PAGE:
FL and NY are also mail options for me. Again the customer service people are saying it can’t be done in NJ but can be done in FL and NY. However, the customer service rep told me it could be possible if the doctor mails a handwritten prescription only and cannot be done electronically(makes no sense and is more dangerous than a secured electronic transaction but okay!) they also stated the doc needs to fill out a “special form”.

    Does anyone know if it is possible to get script for 90 in those states? If not by mail then just 90 at a time?

    I’m tired of going to the pharmacy 12 times a year for 10 years dealing with unexpected delays cranky & paranoid pharmacist. My doctor is also in NY and I do-not want to lose him.

    What state are you in that allows for a 90 days mail ins of vyvanse/concerta?What insurance carrier do you have? Is your doc in a different state? Where is the actual statues/laws that I can read myself instead of someone being paid $10 an hour to tell me over the telephone. How are you doing this???? Can I fight Cigna/Xpress Scripts on this.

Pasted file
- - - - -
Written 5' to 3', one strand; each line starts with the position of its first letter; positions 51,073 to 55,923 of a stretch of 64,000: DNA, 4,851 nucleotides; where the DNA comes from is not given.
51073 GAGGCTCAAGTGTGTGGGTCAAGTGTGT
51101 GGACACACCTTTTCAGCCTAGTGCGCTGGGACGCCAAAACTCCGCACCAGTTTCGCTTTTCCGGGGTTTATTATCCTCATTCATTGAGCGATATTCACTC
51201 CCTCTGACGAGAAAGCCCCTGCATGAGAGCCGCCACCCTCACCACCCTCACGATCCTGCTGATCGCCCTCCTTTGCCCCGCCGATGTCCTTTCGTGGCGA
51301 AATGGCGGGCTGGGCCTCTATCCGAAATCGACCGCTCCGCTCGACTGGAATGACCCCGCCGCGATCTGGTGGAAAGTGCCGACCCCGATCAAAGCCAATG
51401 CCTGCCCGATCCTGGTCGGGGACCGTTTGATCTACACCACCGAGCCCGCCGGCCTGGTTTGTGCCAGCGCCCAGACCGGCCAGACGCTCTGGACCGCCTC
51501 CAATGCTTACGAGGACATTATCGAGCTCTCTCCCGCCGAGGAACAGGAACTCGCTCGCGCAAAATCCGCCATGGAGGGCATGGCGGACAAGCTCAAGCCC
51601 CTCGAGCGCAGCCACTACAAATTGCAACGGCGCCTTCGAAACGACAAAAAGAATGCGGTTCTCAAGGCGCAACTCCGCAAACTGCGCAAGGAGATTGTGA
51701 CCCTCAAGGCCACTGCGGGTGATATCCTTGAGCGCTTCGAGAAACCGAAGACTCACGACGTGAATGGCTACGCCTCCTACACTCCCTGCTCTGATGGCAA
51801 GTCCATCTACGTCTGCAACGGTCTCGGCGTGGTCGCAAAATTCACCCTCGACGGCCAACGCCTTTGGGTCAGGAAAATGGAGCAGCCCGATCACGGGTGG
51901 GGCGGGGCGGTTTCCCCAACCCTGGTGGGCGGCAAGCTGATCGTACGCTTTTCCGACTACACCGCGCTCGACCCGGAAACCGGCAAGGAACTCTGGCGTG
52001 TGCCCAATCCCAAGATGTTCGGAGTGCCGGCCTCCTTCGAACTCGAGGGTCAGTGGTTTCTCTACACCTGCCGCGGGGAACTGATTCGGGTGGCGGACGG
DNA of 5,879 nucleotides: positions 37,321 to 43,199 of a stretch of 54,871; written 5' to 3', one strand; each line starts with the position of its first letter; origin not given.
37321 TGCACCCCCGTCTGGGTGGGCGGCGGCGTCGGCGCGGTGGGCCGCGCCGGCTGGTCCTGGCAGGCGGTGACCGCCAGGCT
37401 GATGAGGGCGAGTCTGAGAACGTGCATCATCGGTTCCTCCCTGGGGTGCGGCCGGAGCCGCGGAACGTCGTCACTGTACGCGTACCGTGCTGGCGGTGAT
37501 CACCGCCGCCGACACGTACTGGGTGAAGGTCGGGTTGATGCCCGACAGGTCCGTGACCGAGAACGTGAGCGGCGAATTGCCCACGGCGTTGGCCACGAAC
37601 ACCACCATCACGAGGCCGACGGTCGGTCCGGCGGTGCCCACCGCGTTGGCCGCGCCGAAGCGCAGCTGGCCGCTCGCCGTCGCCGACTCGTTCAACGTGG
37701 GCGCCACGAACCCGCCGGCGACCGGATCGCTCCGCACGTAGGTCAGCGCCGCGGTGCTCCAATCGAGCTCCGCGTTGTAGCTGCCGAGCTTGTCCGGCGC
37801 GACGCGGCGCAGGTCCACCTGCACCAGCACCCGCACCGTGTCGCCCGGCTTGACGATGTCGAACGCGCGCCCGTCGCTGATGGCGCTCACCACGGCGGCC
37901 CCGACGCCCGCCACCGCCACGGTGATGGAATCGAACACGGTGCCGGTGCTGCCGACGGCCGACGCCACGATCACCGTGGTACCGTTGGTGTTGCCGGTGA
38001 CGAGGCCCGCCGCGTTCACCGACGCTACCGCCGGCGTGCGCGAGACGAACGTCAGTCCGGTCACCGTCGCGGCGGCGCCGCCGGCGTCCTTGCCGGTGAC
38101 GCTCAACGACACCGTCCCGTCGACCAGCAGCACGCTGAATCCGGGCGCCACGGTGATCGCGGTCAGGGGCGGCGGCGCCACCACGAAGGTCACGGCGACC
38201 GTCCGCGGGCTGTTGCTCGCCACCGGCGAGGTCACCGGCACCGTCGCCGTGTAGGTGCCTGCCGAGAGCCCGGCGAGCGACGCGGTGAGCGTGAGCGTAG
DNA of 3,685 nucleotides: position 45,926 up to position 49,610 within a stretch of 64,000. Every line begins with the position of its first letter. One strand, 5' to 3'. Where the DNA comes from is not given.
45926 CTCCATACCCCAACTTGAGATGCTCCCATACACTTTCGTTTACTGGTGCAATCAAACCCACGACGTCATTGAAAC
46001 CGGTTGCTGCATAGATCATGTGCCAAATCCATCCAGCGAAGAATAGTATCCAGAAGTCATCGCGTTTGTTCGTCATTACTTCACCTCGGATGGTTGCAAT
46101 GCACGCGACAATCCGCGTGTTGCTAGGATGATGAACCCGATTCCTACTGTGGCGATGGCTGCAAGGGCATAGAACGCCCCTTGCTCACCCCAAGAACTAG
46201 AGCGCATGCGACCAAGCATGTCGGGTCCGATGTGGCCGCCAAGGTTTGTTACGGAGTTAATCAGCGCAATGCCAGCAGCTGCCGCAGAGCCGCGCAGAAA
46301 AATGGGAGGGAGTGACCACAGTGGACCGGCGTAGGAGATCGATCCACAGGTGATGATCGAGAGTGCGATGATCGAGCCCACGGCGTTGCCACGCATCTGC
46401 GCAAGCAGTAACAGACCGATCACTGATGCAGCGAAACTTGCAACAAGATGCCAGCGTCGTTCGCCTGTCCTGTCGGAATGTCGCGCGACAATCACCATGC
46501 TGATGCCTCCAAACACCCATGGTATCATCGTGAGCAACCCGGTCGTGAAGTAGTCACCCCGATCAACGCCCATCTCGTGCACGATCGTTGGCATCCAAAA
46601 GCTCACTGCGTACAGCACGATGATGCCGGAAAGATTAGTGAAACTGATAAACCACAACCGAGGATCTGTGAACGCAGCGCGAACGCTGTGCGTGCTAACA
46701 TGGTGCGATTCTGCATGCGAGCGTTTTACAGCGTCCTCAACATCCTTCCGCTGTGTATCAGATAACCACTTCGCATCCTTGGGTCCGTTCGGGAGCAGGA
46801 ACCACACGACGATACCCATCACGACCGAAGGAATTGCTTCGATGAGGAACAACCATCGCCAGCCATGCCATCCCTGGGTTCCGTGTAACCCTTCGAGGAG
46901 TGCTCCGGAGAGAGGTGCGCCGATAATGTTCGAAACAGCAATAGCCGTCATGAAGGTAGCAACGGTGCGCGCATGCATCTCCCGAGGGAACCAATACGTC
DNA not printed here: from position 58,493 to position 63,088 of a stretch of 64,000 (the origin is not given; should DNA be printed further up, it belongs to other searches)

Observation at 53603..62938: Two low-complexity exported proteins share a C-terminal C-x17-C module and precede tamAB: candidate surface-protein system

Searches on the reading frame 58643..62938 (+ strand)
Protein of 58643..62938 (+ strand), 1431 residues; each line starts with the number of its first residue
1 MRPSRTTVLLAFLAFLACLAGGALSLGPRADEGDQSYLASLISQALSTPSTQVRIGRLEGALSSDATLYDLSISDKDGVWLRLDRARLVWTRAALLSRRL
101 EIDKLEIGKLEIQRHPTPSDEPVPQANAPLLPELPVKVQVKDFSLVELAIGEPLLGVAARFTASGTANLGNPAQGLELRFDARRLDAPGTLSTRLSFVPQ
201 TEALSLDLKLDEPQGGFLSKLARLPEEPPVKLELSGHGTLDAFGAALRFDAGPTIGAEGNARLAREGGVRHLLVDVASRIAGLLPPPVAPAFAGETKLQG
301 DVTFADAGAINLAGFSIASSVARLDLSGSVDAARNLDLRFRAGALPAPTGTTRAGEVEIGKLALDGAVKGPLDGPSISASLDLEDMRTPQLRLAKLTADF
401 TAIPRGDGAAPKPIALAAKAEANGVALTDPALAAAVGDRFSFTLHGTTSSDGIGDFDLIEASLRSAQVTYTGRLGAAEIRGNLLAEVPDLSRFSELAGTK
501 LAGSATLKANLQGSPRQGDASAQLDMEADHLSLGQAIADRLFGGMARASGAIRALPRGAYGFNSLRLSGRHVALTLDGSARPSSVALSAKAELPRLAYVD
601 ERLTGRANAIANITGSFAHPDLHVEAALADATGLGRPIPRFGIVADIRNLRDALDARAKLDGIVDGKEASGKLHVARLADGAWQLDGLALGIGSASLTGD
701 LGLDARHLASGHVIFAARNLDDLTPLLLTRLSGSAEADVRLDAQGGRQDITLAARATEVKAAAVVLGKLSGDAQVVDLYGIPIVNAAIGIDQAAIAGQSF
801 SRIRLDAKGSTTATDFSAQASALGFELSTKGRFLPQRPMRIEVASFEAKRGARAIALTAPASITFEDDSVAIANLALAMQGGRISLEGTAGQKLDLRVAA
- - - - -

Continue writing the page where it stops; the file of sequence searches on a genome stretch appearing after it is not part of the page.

1. Hi Paul,

      I understand your frustration. I can’t say if the representatives are lying. But it seems more likely that the rules are very unclear.

      Still, the rep who told you it could be possible if the doctor mails a handwritten prescription seems to be correct. (Electronic prescriptions are still not that common with Schedule II substances.)

      I found these guidelines, on page 32.


      In particular:

      All prescriptions for controlled substances shall be dated as of, and signed on, the day when
      issued and shall bear the full name and address of the patient, the drug name, strength,
      dosage form, quantity prescribed, directions for use and the full name, address, proper
      academic degree or other definitive identification of the professional practice for which he or
      she is licensed, and registration number of the practitioner. All prescriptions for controlled
      substances, regardless of schedules, shall be presented to the pharmacist for filling within
      30 days after the date when issued, except as provided in (a)1 below. A practitioner may
      sign a prescription in the same manner as he or she would sign a check or legal document
      (for example, J.H. Smith or John H. Smith). Where an oral order is not permitted,